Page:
The victim did not dispute that at times he reimbursed defendant for purchases. He testified the expenses were minor, and the reimbursements all in cash. The sums never exceeded $100.

The prosecutor's cross-examination of defendant included questions about his previous employment with another company. He said "[d]idn't the principals get into trouble? Did you hear that?" Defense counsel objected, and the judge sustained the objection. He immediately instructed the jury that they must not include any portion of the testimony in their deliberations.

Defendant asked the judge to charge that unless the jury found defendant guilty of theft by deception, it had to acquit him of money laundering. The judge refused, as the offenses had different elements independent of each other. He instructed the jury in accord with model instructions. See Model Jury Charge

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(Criminal), "Theft by Deception" (rev. Apr. 15, 2013); Model Jury Charge (Criminal), "Financial Facilitation of Criminal Activity" (approved Jan. 2019).

While deliberating, the jury asked the court, "[c]an the defendant be guilty of money laundering while be[ing] innocent of theft by deception?" In response, the judge reinstructed, again tracking the model charges, on theft by deception and money laundering. Defense counsel renewed his request that the jury be charged that money laundering and theft by deception were interdependent, which was denied.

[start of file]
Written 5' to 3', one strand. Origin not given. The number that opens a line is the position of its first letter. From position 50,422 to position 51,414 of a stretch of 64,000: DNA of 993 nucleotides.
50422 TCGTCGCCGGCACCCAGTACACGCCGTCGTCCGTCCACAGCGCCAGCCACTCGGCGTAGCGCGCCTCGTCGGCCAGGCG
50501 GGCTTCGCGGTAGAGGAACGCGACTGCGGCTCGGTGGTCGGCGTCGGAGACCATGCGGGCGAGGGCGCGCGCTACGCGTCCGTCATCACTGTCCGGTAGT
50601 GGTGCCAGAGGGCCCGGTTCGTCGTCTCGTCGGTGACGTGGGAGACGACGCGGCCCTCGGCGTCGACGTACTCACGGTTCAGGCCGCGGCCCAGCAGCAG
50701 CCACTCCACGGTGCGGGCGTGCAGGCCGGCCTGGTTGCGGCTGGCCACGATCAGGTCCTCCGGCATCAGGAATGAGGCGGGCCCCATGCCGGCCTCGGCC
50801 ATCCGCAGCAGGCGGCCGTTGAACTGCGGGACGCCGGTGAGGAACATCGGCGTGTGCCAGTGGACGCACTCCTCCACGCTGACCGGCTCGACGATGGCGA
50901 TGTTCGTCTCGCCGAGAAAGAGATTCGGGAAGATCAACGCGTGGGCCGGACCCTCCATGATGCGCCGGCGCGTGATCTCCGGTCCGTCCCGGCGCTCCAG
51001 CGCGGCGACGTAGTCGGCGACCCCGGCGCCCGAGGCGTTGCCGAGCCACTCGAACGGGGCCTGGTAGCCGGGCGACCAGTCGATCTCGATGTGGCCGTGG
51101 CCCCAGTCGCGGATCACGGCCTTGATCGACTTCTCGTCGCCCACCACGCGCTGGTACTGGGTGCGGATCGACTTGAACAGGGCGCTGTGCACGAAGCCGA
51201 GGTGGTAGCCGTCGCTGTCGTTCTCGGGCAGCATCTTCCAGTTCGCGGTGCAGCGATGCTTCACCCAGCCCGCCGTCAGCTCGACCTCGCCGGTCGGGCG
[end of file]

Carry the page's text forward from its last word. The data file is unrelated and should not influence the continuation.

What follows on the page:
Defense counsel further argued that the tax evasion count could not be considered by the jury if they acquitted defendant of theft by deception, and also requested that they be instructed accordingly. The judge denied this request as well.

After four days of deliberations, the jury sent a note asking "[w]hat if we cannot come to an agreement?" Some jurors indicated that continuing deliberations was difficult because they were no longer being paid. The judge asked the panel to serve an additional day and offered to call their employers.

Defense counsel moved for a mistrial on the basis that the jury was deadlocked. Because the hotly contested trial had spanned six days, the judge elected to give the model jury charge on further jury deliberations. See Model

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Jury Charges (Criminal), "Judge's Instructions on Further Jury Deliberations" (approved Jan. 2013). The jury resumed deliberations and reached the verdict of guilty as to all counts on the same day.

At sentencing, the State contended the victim's losses totaled $211,097.95, the total transfers from the business bank accounts to defendant's various personal accounts. In light of the jury finding that the theft did not exceed $75,000, crediting defendant for the $2500 payment he made in the civil suit, the judge capped the restitution figure at $72,500.

On appeal, defendant raises the following points of error: